SheerWind and City College of New York’s peer-reviewed paper has been released in Energy-The International Journal. The paper “Invelox: Description of a new concept in wind power and its performance evaluation” was co-authored by Dr. Daryoush Allaei, SheerWind and Professor Yiannis Andreopoulos, City College of New York.
Highlights from the paper include:
• A new wind energy harnessing concept is described.
• Models of the flow by using computational fluid dynamics for turbulent flows is presented.
• Field measurements in a prototype are shown.
• Results indicate very little sensitivity to wind direction.
• Greater power output has been measured in comparison to conventional wind turbines.
The paper describes a new concept in wind power harnessing, which significantly outperforms traditional wind turbines of the same diameter and aerodynamic characteristics under the same wind conditions and it delivers significantly higher output at a reduced cost.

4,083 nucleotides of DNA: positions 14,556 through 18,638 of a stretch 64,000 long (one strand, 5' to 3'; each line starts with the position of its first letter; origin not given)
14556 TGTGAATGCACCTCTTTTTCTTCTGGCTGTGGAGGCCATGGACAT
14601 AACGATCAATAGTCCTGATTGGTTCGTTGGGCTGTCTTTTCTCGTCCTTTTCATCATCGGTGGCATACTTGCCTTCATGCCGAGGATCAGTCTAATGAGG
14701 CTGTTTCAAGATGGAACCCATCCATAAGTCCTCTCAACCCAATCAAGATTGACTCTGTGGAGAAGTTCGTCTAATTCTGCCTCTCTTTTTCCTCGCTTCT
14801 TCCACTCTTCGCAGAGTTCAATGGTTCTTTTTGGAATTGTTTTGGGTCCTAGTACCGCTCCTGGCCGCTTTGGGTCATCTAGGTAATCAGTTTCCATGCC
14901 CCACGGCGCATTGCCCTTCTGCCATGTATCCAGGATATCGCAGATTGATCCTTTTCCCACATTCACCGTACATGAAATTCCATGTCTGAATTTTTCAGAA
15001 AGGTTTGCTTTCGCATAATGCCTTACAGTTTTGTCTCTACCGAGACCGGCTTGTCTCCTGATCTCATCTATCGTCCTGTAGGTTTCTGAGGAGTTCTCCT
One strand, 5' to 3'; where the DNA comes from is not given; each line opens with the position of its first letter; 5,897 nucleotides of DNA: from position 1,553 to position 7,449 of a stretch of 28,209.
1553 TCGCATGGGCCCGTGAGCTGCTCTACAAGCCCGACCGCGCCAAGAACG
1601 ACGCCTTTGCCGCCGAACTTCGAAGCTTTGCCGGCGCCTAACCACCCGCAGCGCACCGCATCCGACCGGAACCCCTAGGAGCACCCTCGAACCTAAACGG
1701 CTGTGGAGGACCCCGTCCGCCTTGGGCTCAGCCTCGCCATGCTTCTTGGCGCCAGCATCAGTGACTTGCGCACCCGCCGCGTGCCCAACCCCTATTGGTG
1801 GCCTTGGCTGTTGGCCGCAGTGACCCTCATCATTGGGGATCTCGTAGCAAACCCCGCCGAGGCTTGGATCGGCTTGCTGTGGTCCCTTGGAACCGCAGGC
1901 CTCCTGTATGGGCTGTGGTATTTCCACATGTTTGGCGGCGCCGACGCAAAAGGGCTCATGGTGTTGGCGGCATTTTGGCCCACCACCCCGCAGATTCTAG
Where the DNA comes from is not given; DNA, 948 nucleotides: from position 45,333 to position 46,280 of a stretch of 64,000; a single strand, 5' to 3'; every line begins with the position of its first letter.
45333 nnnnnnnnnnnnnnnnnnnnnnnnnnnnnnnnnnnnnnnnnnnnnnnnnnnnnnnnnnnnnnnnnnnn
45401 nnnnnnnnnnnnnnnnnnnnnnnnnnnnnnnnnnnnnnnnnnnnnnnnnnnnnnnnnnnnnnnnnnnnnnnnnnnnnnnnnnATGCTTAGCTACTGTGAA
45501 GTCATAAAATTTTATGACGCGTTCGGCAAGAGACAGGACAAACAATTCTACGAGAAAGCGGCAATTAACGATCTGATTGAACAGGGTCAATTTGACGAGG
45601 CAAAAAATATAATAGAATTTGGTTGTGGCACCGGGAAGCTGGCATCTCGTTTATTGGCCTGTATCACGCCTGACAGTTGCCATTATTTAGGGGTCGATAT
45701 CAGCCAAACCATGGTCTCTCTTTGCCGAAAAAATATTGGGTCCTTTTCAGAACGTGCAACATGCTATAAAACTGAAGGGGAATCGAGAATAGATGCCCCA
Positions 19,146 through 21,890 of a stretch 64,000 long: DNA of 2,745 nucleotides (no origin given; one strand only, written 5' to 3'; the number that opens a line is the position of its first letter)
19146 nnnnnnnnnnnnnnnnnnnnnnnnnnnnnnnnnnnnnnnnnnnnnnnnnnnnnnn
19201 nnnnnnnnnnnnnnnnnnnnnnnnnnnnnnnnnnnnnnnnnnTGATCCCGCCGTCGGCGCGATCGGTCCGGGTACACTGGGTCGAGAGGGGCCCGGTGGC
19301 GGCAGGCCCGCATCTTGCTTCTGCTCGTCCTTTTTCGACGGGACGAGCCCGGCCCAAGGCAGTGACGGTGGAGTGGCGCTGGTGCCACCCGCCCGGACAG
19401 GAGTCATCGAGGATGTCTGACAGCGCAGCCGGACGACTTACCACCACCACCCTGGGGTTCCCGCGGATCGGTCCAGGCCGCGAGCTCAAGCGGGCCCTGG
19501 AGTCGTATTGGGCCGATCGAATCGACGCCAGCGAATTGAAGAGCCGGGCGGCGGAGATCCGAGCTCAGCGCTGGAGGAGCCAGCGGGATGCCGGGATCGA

- Elimination of tower-mounted turbines
- Captures wind flow through an omnidirectional intake; no need for a passive or active yaw control.
- Accelerates the flow within a shrouded Venturi section, which is subsequently expanded, and released into the ambient environment through a diffuser.
According to the paper, simulating the performance of this wind delivery system is challenging because of the complexity of the wind delivery system and its interaction with wind at the front end and with a turbine at the back end. The objectives of the present work are to model and understand the flow field inside the Invelox where the actual wind turbine is located as well the external flow field, which not only provides the intake flow, but also has to match the exhaust flow of the system.
The present computations cases with different incoming wind directions and changes in the intake geometry. The results discussed in the paper show that it is possible to capture, accelerate and concentrate the wind. These results led to the design of a demonstration facility, which has provided actual data, which verified the significantly increased power expectations. View the full paper here.
“It is gratifying to share our findings with the world in peer-reviewed publications such as Energy. Using commercially available generators and turbines with much smaller blades inside the Invelox systems is a win for those already in the wind industry,” says Allaei.
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